“Politicians from almost all establishment [parties] today are facilitating Islamization. They are cheering for every new Islamic school, Islamic bank, Islamic court. They regard Islam as being equal to our own culture. Islam or freedom? It doesn’t really matter to them. But it does matter to us. The entire establishment elite—universities, churches, trade unions, the media, politicians—are putting our hard-earned liberties at risk.”
Political Discourse and Discrimination
Political discourse plays a critical role in shaping public opinion, which is precisely why discriminatory and inflammatory rhetoric can be so harmful. Rhetoric like that of Geert Wilders has contributed to a climate of Islamophobia in the Netherlands, leading to negative opinions about minorities and increased discrimination against Muslims. For instance, he has referred to Islam as a "totalitarian ideology," called for a ban on the Quran, and advocated for the closure of mosques across the Netherlands.
According to a 2019 report by the Dutch Human Rights Institute, discrimination against Muslims in the Netherlands increased by 10% in 2018 compared to the previous year. The recent increase in hateful political discourse may be one key piece to understanding why Islamophobia is now more prominent within Dutch society.
The impact of political discourse on discrimination against Muslims is not limited to the Netherlands. Similar trends have been observed in other parts of Europe and the United States. For instance, in the United States, former President Donald Trump's anti-Muslim rhetoric contributed to an increase in hate crimes against Muslims, especially surrounding his executive order banning travel from parts of the Arab world in 2017. Though the speech of politicians may not directly incite discrimination or violence, increasingly repetitive hateful rhetoric has the power to transform public opinion, amplifying and exacerbating existing discrimination, especially targeting already vulnerable communities.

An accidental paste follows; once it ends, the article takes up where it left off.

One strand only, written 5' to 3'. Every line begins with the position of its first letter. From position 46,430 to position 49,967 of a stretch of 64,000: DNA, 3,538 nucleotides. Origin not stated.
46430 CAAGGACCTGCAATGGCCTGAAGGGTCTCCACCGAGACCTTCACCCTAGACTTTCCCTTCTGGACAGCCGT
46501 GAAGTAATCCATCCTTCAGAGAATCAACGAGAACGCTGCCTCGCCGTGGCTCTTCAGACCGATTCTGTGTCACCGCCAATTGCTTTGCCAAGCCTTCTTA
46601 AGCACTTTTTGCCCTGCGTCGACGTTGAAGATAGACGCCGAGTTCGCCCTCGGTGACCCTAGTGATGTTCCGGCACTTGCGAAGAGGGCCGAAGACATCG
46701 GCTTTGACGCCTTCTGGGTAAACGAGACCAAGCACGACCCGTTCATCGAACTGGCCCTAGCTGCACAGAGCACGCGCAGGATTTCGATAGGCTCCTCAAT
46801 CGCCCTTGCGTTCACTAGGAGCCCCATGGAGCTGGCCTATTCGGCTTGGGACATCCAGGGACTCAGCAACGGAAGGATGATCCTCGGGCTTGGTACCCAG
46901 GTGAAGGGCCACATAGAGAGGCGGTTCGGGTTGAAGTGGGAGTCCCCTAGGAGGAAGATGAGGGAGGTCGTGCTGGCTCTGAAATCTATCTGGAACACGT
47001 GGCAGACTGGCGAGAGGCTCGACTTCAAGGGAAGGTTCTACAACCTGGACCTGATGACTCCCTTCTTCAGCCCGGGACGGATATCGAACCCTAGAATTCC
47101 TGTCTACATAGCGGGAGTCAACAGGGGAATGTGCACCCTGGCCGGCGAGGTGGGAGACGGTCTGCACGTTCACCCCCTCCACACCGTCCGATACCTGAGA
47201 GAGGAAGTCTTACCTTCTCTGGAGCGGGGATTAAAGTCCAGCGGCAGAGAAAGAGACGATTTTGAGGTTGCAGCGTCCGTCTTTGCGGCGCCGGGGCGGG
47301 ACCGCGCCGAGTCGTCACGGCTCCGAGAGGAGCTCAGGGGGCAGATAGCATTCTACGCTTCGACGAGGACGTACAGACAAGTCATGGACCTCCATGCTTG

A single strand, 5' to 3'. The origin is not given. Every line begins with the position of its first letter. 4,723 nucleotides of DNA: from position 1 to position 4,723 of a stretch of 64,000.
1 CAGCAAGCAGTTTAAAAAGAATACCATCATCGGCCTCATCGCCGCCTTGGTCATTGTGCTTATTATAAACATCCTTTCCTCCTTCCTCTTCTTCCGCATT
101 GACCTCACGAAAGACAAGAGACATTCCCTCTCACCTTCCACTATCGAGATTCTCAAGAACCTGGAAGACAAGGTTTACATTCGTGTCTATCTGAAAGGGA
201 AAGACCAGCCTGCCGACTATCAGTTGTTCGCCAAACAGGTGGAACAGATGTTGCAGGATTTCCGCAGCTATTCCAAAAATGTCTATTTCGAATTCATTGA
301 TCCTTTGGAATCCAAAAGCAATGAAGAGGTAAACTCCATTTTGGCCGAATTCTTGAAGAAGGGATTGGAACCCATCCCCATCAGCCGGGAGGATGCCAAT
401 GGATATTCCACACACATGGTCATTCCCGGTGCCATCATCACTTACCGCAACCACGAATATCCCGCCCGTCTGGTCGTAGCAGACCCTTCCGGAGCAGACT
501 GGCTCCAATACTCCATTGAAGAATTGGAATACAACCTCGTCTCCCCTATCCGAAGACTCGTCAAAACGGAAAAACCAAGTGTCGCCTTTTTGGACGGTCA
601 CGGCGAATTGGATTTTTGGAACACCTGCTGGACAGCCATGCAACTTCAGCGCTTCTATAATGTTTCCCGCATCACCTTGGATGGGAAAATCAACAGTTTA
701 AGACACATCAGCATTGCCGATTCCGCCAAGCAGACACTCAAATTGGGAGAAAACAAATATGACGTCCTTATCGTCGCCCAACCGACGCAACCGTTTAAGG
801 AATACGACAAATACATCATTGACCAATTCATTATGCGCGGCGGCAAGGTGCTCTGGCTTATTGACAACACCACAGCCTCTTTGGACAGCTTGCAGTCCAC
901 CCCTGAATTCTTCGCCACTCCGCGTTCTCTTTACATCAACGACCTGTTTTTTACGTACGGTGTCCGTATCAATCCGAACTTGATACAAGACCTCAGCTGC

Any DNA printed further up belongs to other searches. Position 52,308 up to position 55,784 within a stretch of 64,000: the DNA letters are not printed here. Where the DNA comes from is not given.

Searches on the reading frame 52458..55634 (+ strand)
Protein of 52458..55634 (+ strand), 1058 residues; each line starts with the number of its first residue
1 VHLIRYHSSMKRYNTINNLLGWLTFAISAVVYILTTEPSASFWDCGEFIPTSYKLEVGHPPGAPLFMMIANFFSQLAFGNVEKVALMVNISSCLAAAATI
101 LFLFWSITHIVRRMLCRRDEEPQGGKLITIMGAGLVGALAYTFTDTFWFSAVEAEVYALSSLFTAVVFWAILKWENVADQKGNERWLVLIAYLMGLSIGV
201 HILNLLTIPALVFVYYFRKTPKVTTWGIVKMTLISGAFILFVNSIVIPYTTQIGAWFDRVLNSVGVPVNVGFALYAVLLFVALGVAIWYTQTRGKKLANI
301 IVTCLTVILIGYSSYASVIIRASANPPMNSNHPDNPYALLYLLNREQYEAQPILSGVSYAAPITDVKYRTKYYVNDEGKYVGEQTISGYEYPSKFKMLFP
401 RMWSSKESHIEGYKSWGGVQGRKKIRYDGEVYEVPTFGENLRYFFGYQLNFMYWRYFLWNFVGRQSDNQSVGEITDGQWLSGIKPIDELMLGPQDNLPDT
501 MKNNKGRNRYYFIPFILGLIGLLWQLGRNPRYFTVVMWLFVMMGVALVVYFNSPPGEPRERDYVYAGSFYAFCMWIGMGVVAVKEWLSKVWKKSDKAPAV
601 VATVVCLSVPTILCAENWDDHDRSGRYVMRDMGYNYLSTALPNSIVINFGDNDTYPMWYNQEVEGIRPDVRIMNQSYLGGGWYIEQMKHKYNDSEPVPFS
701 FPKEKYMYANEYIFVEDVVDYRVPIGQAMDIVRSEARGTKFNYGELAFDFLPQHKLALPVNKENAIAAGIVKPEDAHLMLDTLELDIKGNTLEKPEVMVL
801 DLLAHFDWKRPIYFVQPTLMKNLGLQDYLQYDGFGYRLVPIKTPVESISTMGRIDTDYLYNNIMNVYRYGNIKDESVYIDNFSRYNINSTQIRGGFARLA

Media Depiction: Reframing Muslim Identity
The media also plays a crucial role in shaping public opinion and attitudes toward Islam and Muslims. Unfortunately, in the Netherlands, media coverage of Muslims has often been stereotypical, negative, and sensationalized, further normalizing Islamophobia within society.
One common stereotype in the media is the portrayal of Muslims as intolerant and dangerous, as the media often focuses on acts of terrorism or radicalization. Muslim voices are often absent from public discourse, but when they are featured, they are portrayed as perpetrators or victims of violence.
Additionally, Muslim religious practices/beliefs are depicted as incompatible with Dutch values and norms. This portrayal creates a climate of fear and suspicion among non-Muslims in the Netherlands and elsewhere, marginalizing and stigmatizing Muslim communities and creating a sense of alienation and exclusion.
To address this issue, media organizations should be more inclusive and representative in their coverage of Muslims. Journalists should seek out diverse perspectives and voices, presenting a more nuanced and accurate portrayal of Muslim communities in the Netherlands. Media organizations should also be held accountable for spreading false or discriminatory sentiments about Islam and Muslims.